A poet, playwright and visual artist, Joan Brossa (1919–1998) produced an extensive body of work. In the 1940s he met the poet J.V. Foix, who would become one of his literary references, the philosopher Arnau Puig, and the artists Modest Cuixart, Joan Ponç, Antoni Tàpies and Joan-Josep Tharrats. Together they founded Dau al Set (1948), an avant-garde group and magazine to which Brossa contributed Surrealist texts consisting of dreamlike and hypnagogic images close to psychic automatism. It was the beginning of a significant literary oeuvre that used language as a means of experimentation and led the author to embrace visual poetry, dramaturgy, sculpture and performance. The main elements of his poetry, such as irony, association, decontextualisation and the refusal to differentiate between the word and the object, formed the basis for his creation of objects. Although he had already produced a couple of three-dimensional objects during his Surrealist beginnings, it was not until 1967 that Brossa dedicated himself fully to the world of objects, thus freeing himself forever from all linguistic restraints. The eighties and nineties were very fertile in terms of his visual production, thanks to the wide variety of concerns he had been accumulating during his poetic career: the search for everyday magic, social denunciation and transgression. In his later years, Brossa’s work was widely acknowledged with translations of his written work, exhibitions of his visual production and awards. He was finally seen as one of the key figures of the Catalan avant-garde.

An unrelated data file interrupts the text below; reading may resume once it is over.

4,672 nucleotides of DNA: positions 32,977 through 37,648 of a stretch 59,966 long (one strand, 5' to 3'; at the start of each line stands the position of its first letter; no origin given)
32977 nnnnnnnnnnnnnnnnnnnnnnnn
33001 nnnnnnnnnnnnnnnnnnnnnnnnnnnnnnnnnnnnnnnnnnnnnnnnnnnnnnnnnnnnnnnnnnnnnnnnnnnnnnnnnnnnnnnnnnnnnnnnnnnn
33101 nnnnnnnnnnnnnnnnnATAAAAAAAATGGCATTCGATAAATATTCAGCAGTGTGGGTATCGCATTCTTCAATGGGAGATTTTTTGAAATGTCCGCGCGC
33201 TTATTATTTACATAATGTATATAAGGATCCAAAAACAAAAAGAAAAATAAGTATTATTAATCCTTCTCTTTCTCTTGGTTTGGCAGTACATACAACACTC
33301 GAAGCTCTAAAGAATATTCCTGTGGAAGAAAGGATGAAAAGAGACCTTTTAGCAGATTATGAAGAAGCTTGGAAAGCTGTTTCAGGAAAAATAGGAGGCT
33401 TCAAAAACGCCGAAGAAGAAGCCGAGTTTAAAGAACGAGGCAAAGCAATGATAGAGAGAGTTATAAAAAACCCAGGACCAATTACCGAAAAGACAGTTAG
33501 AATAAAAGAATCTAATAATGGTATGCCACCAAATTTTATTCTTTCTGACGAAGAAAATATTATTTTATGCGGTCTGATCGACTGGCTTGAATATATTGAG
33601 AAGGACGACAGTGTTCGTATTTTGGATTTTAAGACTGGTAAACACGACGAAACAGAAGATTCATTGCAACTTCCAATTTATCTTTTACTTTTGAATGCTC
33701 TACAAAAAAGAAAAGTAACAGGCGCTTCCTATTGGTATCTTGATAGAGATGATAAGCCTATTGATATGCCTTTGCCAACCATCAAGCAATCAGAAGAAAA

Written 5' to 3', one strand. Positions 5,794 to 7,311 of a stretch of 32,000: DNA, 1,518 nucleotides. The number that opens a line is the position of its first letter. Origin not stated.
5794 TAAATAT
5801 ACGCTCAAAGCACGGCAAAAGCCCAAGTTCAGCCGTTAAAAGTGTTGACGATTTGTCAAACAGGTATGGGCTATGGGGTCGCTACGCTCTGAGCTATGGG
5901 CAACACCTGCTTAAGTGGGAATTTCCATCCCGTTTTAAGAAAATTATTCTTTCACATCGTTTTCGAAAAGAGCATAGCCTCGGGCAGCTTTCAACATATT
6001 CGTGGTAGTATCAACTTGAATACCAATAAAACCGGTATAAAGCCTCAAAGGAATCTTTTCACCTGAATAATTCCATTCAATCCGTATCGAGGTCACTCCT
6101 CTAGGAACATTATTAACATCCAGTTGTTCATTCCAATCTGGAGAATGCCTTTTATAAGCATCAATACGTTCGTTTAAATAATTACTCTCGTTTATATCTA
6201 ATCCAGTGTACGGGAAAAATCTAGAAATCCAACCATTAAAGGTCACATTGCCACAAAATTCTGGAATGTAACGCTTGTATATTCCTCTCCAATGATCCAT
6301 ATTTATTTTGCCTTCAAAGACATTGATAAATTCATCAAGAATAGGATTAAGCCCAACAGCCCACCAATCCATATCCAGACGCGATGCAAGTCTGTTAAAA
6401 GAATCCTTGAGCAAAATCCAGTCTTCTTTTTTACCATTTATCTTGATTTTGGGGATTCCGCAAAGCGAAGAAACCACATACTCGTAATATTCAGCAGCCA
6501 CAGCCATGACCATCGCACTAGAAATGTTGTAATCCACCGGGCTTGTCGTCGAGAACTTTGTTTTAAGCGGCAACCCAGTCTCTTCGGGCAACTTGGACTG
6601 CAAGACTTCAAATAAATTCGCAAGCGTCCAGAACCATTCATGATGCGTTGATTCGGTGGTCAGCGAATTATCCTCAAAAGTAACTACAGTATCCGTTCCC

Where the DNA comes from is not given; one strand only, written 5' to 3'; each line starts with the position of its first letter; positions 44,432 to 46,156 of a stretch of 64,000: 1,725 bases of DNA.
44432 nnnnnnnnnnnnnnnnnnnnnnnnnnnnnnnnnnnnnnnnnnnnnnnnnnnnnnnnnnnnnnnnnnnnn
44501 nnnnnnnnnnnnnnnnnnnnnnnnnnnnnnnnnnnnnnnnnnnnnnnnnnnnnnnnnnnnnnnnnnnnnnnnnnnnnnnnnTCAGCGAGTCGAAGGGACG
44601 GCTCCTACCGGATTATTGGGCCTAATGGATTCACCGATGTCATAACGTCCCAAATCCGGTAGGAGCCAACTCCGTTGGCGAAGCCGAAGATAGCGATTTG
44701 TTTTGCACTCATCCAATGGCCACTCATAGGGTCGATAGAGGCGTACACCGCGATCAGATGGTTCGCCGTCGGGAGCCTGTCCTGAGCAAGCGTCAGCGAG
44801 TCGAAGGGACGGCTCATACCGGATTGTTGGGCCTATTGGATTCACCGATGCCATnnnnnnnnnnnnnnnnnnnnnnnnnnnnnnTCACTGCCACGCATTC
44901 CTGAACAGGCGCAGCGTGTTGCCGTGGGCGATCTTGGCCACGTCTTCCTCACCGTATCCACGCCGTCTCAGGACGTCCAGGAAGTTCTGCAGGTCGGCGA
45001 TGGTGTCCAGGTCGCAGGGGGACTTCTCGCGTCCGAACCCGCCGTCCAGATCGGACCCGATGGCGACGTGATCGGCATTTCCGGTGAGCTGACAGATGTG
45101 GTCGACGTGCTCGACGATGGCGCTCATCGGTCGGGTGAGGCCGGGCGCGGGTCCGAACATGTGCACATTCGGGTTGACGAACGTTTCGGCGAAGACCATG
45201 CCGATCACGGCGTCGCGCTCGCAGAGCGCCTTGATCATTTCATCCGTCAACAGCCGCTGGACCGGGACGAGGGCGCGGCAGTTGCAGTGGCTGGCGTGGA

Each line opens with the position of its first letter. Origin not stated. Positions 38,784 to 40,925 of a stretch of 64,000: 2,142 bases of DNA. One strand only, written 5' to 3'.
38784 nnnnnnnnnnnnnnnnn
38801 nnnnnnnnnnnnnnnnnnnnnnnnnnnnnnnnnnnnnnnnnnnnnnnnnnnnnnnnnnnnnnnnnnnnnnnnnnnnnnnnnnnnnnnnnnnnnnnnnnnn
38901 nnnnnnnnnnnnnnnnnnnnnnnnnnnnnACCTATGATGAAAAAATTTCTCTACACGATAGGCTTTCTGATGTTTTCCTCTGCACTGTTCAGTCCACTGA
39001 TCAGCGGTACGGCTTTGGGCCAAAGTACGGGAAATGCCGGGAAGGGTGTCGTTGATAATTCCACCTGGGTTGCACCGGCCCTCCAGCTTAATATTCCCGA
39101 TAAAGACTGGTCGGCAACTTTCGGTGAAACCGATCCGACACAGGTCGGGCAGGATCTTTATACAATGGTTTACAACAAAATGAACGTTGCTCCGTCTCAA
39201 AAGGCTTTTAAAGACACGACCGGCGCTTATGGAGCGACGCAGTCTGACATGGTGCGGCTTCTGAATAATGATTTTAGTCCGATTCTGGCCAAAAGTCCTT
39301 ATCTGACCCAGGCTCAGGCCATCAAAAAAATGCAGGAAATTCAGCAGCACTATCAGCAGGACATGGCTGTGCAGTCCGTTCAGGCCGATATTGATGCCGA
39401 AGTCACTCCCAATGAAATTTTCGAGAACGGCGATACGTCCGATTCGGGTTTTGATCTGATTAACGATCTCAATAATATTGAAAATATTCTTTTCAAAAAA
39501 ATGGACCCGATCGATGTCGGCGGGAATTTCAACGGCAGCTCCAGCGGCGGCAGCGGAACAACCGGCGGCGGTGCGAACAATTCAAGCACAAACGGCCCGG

Besides his literary production, Brossa’s visual work was the subject of numerous exhibitions at major institutions such as the Fundació Joan Miró, Barcelona, 1986; Museo Nacional Centro de Arte Reina Sofía, Madrid, 1991; Palau de la Virreina, Barcelona, 1994; Institut Valencià d’Art Modern (IVAM), Valencia, 1997; and Fundació Joan Miró, Barcelona, 2001, among others. International exhibitions include representations at Art’20, Basel, 1989; São Paulo Biennial, 1994; Venice Biennale, 1997; and solo exhibitions in Munich, 1988; New York, 1989; Céret-Colliure, 1990; Houston, 1990, London, 1992; Marseille, 1993; Malmö, 1993; Paris, 1995; Kassel, 1998; and Mexico City and Monterrey, 1998, among others.